No room in Heaven for Bitterness: we ascend to Heaven on Earth as we help others find peace and love and reconcile
Today’s Readings challenge us to consider the important role each of us has to get others into Heaven; we cannot enter Heaven alone: God is asking: “where is your brother/ sister?” Think of it like helping another student with a mathematics problem: as we help them, we also reinforce in ourselves the very same teaching.
The whole basis of the Christian life – that is: what helps us find God (find true love and peace) – is precisely our care and concern for others in ‘difficulty’. Existentially, we worry about “will I get into Heaven when we die?” but God wants us to enter Heaven before our death.
So, let me ask you: “have you found Heaven yet?” We cannot find Heaven on earth through pleasure: pleasant though they are at the time (sex, drugs and rock’n’roll), we never find meaning in them, precisely because it’s all about “my pleasure”.
The evidence is in: so many young people in wealthy countries have the sex, drugs and rock’n’roll PLUS an iPhone (ha, ha), but this same age group have the highest rate of suicide in the world. Without loyalty to others, and making sacrifices for their well-being, we will never enter Heaven this side of death, and struggle to choose Heaven on the other side of death.
I remember a great story of loyalty: a man and dog died in an accident, and the man found himself on a cloud at a large beautiful and impressive gate: the sign said ‘HEAVEN’.
The guard checked his name and said he is welcome, but the dog can’t enter. The man said he would only enter if his dog could stay with him. They saw something in the distance and walked that way. When they arrived, there was also a beautiful gate: the sign said ‘HEAVEN’. The man gave his name and asked the guard about the other place. The guard replied that it was really ‘HELL’, and a test of loyalty for those who wish to enter Heaven. The guard then welcomed both the man and his dog into Heaven. (This is recalled from memory, but when I searched, it seems it may be adapted from a great Hindu epic Mahabharata: King Yudhisthira and His Dog. https://www.mahabharataonline.com/stories/mahabharata_character.php?id=59)
I love the opening words of St Paul: “Avoid getting into debt, except the debt of mutual love.” In the time of St Paul, there was a strong cultural demand that meant you should return a favour if one was granted to you.
Here Paul is encouraging us to only become obligated in actions of love to help others, and not become trapped in obligations of corruption and material excess. In this way we become slaves only to those things to help others and strengthen our community.
This is significantly different from the many situations we see in Kenya where Politicians are forever paying back those who supported them to get into power, to the extent they become limited in what they can do for the community and become involved in corruption.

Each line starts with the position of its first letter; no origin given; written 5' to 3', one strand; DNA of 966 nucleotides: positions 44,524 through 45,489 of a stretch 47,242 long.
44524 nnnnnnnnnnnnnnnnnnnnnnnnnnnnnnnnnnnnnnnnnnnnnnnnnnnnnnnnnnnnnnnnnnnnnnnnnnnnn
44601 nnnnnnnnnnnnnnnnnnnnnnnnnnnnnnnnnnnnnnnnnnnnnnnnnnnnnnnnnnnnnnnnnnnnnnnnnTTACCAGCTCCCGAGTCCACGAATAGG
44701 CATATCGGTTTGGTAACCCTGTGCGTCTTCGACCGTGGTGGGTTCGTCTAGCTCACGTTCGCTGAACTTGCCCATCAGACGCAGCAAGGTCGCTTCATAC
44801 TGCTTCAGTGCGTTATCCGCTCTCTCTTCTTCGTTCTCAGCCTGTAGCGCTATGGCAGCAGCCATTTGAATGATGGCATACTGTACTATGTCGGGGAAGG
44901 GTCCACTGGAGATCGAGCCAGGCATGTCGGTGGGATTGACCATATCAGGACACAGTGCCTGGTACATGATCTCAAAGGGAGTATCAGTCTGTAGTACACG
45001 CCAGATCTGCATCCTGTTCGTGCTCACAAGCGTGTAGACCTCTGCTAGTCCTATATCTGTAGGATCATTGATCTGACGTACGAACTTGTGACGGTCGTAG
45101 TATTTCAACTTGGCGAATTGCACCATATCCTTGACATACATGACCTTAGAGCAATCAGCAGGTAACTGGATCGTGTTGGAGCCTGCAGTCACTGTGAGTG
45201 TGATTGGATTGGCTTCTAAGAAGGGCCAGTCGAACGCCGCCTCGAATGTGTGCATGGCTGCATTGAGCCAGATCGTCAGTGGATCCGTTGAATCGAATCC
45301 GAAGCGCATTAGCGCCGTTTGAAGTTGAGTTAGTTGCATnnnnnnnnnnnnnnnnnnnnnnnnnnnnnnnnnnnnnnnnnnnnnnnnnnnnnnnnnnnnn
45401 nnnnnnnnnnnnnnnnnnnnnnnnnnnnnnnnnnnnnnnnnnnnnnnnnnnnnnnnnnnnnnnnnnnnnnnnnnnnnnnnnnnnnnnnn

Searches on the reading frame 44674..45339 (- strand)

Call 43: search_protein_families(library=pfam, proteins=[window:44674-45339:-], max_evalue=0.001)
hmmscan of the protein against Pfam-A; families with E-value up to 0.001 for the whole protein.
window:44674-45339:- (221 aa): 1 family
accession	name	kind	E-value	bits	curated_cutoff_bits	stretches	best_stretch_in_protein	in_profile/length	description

Even for ordinary people, it is not uncommon to hear of people getting a job and having to pay the person above them an amount every month, or else they will lose their job: equals slavery.
So, let us be on guard and know the trap we enter when we become partners in selfish things to enrich ourselves in money or short term pleasures. Many of us know the way drug pushers recruit new users: they give the boy or girl free ‘samples’ so they become addicted.
While still young, and especially when we don’t have much, the times we help our friends are like seeds planted in a field that create a future harvest of love from our family/ friends.
As we reflect on the mutual obligations we create in our lives, Jesus Christ reminds us strongly today about the necessary obligation God has created with each of us: as God has forgiven me for my mistakes, so I need to reciprocate by forgiving my brothers and sisters.
And we are given a challenging but constructive way of reconciling with them: first approach by yourself (if it is not safe, skip step 1). Second, approach with two or three others. Thirdly, approach with the whole community.
Finally, we try a period of expulsion. But, here, we must be careful not to be simplistic: how did Jesus treat tax collectors and pagans? So, always be ready to welcome them back when they are willing to admit the hurt they caused and is willing to make amends.
For some who are reading this, it may be difficult because your wounds are still hurting. It’s much easier to walk away at the beginning and forget that person. However, depending on who we are and who the ‘naughty’ person is, it is dangerous to let bad actions go unchallenged. The rest of the community can suffer, and we can suffer, later. So, let us take courage from the path shown by our Lord Jesus Christ: after the Cross comes the Resurrection.
By Gerard Conlan, OMI